SM_PDF_chapter23

SM_PDF_chapter23 - Faraday's Law and Inductance CHAPTER...

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635 Faraday’s Law and Inductance CHAPTER OUTLINE 23.1 Faraday’s Law of Induction 23.2 Motional emf 23.3 Lenz’s Law 23.4 Induced emfs and Electric Fields 23.5 Self-Inductance 23.6 RL Circuits 23.7 Energy Stored in a Magnetic Field 23.8 Context Connection The Repulsive Model for Magnetic Levitation ANSWERS TO QUESTIONS Q23.1 The magnetic flux is Φ B BA = cos θ . Therefore the flux is maximum when r B is perpendicular to the loop of wire and zero when there is no component of magnetic field perpendicular to the loop. The flux is zero when the loop is turned so that the field lies in the plane of its area. Q23.2 (a) The south pole of the magnet produces an upward magnetic field that increases as the magnet approaches. The loop opposes change by making its own downward magnetic field; it carries current clockwise, which goes to the left through the resistor. (b) The north pole of the magnet produces an upward magnetic field. The loop sees decreasing upward flux as the magnet falls away, and tries to make an upward magnetic field of its own by carrying current counterclockwise, to the right in the resistor. Q23.3 The force on positive charges in the bar is r r r Fv B q ej . If the bar is moving to the left, positive charge will move downward and accumulate at the bottom end of the bar, so that an electric field will be established upward. Q23.4 No. The magnetic force acts within the bar, but has no influence on the forward motion of the bar. Q23.5 By the magnetic force law r r r B q : the positive charges in the moving bar will flow downward and therefore clockwise in the circuit. If the bar is moving to the left, the positive charge in the bar will flow upward and therefore counterclockwise in the circuit. Q23.6 We ignore mechanical friction between the bar and the rails. Moving the conducting bar through the magnetic field will force charges to move around the circuit to constitute clockwise current. The downward current in the bar feels a magnetic force to the left. Then a counterbalancing applied force to the right is required to maintain the motion. Q23.7 As water falls, it gains speed and kinetic energy. It then pushes against turbine blades, transferring its energy to the rotor coils of a large AC generator. The rotor of the generator turns within a strong magnetic field. Because the rotor is spinning, the magnetic flux through its turns changes in time as Φ B BA t = cos ω . Generated in the rotor is an induced emf of ε = Nd dt B Φ . This induced emf is the voltage driving the current in our electric power lines.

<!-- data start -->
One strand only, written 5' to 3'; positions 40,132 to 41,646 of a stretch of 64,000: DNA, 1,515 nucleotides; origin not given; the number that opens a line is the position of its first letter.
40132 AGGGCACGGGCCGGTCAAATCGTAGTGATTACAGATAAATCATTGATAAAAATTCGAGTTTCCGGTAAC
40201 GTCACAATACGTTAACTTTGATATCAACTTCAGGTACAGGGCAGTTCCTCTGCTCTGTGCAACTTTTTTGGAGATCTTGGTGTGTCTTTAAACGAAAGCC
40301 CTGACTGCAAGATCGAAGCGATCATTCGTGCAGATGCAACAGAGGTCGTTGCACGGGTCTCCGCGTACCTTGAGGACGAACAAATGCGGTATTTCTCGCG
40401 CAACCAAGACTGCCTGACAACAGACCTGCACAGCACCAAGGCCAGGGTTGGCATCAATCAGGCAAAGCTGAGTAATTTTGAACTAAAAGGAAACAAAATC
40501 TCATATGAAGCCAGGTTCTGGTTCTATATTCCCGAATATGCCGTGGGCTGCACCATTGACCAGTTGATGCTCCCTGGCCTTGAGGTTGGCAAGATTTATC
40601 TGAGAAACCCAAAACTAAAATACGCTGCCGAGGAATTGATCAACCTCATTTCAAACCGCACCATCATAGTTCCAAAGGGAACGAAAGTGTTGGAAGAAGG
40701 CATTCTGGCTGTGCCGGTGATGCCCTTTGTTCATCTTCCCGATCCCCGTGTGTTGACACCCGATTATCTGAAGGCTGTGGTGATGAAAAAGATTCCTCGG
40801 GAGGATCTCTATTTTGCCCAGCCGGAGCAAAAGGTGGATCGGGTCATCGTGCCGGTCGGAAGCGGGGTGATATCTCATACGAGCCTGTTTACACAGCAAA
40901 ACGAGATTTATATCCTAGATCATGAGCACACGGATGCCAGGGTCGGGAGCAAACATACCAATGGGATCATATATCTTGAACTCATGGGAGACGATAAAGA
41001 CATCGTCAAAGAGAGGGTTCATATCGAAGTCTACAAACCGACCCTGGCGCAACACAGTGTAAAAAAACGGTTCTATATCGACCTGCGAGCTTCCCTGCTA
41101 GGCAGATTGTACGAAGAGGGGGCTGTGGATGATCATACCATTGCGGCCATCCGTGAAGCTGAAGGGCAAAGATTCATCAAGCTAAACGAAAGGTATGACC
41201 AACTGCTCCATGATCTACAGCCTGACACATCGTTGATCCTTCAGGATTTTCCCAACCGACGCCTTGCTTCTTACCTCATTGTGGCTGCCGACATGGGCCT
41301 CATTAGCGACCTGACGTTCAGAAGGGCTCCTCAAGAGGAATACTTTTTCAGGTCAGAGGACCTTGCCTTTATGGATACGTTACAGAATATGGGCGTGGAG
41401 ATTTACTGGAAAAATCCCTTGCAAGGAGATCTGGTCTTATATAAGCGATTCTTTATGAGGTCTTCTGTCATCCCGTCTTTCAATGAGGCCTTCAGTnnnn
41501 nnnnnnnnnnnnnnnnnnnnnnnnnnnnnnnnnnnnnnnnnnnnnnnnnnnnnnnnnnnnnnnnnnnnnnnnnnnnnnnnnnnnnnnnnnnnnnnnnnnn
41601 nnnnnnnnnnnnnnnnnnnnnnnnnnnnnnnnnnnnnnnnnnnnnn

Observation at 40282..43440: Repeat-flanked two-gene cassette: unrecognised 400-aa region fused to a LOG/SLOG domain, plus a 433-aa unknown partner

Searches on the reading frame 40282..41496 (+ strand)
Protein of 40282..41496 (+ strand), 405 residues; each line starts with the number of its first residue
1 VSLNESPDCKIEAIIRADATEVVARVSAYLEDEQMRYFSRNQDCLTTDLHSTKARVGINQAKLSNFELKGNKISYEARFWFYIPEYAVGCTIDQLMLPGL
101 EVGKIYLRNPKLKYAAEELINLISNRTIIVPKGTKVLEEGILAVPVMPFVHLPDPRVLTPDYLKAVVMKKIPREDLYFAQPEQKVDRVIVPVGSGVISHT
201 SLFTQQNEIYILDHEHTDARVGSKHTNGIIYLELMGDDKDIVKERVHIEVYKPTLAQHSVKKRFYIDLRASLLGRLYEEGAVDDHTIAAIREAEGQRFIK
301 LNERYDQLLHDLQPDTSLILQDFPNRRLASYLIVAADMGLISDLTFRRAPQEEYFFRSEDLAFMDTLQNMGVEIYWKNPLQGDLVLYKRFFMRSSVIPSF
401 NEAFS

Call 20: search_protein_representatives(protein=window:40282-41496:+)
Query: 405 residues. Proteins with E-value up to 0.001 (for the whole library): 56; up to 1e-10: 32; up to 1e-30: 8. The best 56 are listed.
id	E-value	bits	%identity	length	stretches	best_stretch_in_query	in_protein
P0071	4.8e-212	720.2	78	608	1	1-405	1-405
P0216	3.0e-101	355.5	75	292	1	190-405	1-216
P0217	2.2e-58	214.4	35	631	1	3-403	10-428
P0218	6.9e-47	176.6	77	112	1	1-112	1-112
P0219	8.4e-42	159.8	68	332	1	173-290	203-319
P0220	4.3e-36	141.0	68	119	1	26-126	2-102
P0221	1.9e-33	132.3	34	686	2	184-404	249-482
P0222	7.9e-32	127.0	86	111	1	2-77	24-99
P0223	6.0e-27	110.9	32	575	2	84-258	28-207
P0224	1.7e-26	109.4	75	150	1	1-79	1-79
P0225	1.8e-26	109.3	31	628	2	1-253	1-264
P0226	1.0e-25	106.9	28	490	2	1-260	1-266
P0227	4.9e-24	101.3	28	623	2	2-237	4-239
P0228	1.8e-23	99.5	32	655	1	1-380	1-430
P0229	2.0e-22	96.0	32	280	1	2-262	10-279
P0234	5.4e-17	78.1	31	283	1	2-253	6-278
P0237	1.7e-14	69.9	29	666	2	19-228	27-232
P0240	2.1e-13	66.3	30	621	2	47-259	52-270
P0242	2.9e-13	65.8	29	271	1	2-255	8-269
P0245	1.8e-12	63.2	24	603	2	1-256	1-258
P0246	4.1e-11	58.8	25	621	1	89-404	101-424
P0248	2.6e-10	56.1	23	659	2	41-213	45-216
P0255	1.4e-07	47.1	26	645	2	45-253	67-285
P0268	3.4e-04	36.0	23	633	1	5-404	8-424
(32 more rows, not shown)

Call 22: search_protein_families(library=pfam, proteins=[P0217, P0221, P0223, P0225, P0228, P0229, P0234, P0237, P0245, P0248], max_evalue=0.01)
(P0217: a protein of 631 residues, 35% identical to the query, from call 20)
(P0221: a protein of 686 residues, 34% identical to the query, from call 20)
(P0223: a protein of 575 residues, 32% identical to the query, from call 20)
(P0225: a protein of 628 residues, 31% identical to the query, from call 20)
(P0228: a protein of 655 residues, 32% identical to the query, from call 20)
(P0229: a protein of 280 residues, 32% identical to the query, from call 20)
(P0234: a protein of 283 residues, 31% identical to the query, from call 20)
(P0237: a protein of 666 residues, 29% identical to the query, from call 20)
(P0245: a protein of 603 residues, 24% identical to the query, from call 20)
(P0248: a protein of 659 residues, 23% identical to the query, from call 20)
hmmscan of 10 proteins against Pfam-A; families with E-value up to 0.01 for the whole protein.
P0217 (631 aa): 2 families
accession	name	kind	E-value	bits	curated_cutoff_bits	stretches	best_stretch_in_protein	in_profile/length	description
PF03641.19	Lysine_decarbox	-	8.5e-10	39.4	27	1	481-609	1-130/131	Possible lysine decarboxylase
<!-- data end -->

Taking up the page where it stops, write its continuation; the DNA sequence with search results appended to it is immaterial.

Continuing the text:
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636 Faraday’s Law and Inductance Q23.8 Yes. The induced eddy currents on the surface of the aluminum will slow the descent of the aluminum. It may fall very slowly. Q23.9 The increasing counterclockwise current in the solenoid coil produces an upward magnetic field that increases rapidly. The increasing upward flux of this field through the ring induces an emf to produce clockwise current in the ring. The magnetic field of the solenoid has a radially outward component at each point on the ring. This field
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This note was uploaded on 10/18/2008 for the course PHYS 3Q2341234 taught by Professor Dafsf during the Spring '08 term at UCLA.

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SM_PDF_chapter23 - Faraday's Law and Inductance CHAPTER...

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